Get A Better Night’s Sleep By Letting Fido On The Bed!


There’s no denying the bond between dogs and humans, but it might surprise you to know that having your dog on the bed with you while you’re sleeping can actually provide you a better night’s sleep . . . so long as your dog is house-trained and doesn’t have any issues that might cause you way more grief than it’s worth.

I have several dogs, so there are typically 2 or 3 in the bed with us each night. Most often it’s the two boys. One is a bed hog who thinks my legs make the best pillow while another is, evidently, under the impression that having an actual pillow to curl up on is his inalienable right. Even so, I find having them in the bed with me at night extremely comforting and I tend to get a great night’s sleep.

Why? Lots of reasons, but perhaps the top of my list is the sense of security I get from having them sleeping right next to me. If there is something going on, inside or out, that deserves my attention, they’ll alert me. Sure, there are a few false positives (thunder, deer, a racoon), but for the most part it’s very reassuring to have them there to guard and protect while I sleep.

I have several friends who don’t think sleeping with their dog is a good idea. Ever. And that’s okay. I actually have 6 dogs, 2 have coolaroo dog beds, 1 like’s sleeping on the hope chest at the foot of my bed, 1 likes sleeping on the living room couch or in a pillow bed on the floor, and 2 who prefer to sleep on our bed at night. It’s as much about the dog and the dog’s comfort as it is about you and your comfort.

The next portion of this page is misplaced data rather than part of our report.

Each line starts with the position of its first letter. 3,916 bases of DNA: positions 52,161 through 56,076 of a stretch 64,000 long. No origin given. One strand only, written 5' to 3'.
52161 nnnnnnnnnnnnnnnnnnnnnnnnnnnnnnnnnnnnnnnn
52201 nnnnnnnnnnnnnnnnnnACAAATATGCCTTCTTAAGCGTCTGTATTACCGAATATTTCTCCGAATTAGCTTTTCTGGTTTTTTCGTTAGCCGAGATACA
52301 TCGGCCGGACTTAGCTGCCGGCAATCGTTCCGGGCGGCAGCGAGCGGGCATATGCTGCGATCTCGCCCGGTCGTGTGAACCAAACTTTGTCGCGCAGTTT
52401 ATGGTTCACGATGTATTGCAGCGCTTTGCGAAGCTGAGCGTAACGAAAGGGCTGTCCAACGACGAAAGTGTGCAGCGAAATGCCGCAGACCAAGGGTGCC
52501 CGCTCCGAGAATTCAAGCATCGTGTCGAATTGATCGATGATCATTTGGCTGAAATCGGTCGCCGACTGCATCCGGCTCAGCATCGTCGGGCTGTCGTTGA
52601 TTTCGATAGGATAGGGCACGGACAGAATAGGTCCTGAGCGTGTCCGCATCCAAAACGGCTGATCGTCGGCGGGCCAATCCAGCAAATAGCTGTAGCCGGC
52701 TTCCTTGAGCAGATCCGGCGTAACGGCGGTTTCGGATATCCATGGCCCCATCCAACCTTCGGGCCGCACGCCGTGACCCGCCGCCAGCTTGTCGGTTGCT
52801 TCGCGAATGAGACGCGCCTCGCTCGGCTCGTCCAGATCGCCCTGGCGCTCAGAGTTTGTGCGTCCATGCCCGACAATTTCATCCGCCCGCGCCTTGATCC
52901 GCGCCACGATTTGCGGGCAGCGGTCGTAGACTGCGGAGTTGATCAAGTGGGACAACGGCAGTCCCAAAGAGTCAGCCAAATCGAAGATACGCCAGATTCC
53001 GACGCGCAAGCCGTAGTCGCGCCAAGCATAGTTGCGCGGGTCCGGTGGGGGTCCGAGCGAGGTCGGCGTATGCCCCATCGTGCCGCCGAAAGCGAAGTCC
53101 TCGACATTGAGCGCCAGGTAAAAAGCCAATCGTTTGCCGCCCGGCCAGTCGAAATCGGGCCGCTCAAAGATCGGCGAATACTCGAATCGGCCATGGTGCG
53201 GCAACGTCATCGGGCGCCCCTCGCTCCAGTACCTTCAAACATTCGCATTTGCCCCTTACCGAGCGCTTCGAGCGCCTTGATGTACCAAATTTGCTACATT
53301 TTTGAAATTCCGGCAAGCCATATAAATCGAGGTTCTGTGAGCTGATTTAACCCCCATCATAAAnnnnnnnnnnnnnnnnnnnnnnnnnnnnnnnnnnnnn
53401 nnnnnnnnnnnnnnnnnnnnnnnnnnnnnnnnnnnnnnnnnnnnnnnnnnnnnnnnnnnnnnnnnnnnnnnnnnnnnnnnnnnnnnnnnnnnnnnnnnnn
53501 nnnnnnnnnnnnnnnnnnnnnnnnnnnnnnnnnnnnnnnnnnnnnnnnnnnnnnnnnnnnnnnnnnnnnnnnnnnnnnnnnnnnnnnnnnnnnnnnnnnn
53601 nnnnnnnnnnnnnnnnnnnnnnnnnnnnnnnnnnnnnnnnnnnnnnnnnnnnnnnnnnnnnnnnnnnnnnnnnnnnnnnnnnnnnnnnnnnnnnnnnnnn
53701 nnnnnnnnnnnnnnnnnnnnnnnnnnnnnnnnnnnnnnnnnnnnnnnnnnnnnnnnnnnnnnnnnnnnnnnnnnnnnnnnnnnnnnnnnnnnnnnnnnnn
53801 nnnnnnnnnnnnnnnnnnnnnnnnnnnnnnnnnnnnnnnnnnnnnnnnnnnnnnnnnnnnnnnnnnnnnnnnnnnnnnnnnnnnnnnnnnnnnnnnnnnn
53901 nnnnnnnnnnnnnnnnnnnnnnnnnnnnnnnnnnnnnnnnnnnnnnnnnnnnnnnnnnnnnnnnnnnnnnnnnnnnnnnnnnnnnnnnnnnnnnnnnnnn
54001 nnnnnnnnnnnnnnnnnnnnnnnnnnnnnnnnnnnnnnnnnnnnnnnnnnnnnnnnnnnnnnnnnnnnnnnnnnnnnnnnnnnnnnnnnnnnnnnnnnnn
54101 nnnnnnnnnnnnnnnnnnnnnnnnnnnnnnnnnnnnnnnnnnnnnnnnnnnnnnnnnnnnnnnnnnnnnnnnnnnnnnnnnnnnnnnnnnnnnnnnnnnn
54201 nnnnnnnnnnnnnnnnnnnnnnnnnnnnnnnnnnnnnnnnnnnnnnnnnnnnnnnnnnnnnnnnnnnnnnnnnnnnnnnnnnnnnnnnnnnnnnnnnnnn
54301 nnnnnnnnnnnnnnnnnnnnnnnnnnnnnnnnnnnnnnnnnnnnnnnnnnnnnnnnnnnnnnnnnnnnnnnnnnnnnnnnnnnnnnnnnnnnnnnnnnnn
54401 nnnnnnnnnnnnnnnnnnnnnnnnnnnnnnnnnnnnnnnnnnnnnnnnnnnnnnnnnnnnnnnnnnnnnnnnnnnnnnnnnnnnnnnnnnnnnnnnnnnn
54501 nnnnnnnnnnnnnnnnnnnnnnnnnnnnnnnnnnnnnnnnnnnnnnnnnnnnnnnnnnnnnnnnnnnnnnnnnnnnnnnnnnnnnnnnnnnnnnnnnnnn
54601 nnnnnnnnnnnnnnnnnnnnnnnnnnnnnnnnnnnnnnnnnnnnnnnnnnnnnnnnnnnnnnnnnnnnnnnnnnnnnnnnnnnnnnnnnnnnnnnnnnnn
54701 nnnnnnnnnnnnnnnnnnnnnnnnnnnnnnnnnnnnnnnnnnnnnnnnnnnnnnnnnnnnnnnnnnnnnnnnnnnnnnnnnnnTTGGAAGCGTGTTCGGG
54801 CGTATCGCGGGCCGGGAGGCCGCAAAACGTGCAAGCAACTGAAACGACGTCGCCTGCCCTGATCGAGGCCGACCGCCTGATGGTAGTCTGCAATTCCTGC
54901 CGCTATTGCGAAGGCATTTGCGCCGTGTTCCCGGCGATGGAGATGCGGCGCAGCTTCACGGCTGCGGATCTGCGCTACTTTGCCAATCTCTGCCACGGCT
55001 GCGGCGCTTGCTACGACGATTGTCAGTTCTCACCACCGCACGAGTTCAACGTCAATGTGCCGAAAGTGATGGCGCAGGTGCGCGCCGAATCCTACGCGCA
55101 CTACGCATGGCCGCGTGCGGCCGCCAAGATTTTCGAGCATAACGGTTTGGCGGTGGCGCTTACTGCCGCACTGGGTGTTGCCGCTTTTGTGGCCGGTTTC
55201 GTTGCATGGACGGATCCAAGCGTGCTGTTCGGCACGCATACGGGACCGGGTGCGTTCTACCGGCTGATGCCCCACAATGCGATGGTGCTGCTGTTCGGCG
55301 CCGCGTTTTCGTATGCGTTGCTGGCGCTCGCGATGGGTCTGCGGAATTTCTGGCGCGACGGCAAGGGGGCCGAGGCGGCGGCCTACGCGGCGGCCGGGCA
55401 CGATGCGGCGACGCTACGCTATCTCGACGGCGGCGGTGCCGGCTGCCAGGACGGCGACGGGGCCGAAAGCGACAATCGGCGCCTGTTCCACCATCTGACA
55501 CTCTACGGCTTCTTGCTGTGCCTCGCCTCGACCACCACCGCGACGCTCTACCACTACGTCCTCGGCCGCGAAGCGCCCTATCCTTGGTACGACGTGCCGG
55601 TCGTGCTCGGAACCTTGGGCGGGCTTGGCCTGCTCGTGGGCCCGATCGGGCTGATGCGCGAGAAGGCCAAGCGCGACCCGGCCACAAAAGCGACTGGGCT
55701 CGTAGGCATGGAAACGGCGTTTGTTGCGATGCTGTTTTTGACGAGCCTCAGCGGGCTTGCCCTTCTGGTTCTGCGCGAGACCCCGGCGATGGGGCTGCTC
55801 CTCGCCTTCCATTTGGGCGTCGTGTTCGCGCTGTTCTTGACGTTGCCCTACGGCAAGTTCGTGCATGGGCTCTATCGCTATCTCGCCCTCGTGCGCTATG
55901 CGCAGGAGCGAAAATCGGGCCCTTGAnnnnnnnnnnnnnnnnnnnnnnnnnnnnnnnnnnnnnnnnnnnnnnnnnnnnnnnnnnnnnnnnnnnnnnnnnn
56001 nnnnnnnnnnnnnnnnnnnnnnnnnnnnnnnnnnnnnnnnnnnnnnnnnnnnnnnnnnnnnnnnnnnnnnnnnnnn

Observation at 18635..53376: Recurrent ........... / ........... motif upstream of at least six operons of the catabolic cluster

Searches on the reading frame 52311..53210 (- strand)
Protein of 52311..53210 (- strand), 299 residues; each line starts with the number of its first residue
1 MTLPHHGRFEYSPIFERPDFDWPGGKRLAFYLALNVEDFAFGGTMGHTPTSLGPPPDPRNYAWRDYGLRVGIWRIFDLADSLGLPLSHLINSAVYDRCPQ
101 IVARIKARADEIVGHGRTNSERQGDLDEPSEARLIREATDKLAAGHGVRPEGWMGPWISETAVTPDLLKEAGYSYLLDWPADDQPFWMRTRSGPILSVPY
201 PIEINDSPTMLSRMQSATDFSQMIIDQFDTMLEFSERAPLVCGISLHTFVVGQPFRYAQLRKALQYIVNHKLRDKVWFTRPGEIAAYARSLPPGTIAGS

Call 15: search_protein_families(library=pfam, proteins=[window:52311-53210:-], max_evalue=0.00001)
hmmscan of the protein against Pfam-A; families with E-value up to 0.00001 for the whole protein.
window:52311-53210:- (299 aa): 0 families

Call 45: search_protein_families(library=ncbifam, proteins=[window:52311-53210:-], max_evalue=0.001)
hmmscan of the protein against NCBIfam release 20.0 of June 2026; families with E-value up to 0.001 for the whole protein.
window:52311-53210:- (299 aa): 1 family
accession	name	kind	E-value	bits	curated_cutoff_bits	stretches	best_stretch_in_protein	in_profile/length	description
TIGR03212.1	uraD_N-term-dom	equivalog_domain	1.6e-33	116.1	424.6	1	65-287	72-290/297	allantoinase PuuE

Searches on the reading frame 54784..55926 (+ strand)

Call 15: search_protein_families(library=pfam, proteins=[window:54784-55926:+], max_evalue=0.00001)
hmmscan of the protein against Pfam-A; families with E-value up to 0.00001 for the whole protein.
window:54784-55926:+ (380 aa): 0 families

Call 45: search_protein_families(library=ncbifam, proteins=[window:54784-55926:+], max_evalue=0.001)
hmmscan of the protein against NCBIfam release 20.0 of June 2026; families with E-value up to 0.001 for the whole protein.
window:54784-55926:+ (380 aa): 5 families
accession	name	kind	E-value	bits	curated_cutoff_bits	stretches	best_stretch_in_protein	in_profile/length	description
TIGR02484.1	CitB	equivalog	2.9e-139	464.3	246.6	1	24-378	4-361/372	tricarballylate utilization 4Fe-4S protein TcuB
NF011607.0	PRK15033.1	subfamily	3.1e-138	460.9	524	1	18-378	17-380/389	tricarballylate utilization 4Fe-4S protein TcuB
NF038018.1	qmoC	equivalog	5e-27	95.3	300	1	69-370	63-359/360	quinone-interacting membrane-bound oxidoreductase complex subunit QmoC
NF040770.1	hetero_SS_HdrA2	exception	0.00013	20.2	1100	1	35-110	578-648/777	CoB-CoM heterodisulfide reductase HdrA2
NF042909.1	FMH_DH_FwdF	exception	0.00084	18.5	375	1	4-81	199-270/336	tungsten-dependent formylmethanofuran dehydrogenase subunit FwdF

However, if you’re on the fence about whether or not to let your dog share your sleeping space, I’ve got an infographic to share from the folks over at that illustrates 9 science-backed reasons why you should consider letting Fido join you.

Sleeping with a dog


About Author

Devoted pet owner and now, devoted pet editor, Judi worked in traditional offices, keeping the books and the day-to-day operations organized. Taking her dog to work every day for over a decade never seemed odd. Neither did having an office cat. She knows what it's like to train a new puppy and she's experienced the heartache of losing beloved companions. Retired, she currently lives with her spoiled dog and four chickens (who are, interestingly enough, also spoiled).

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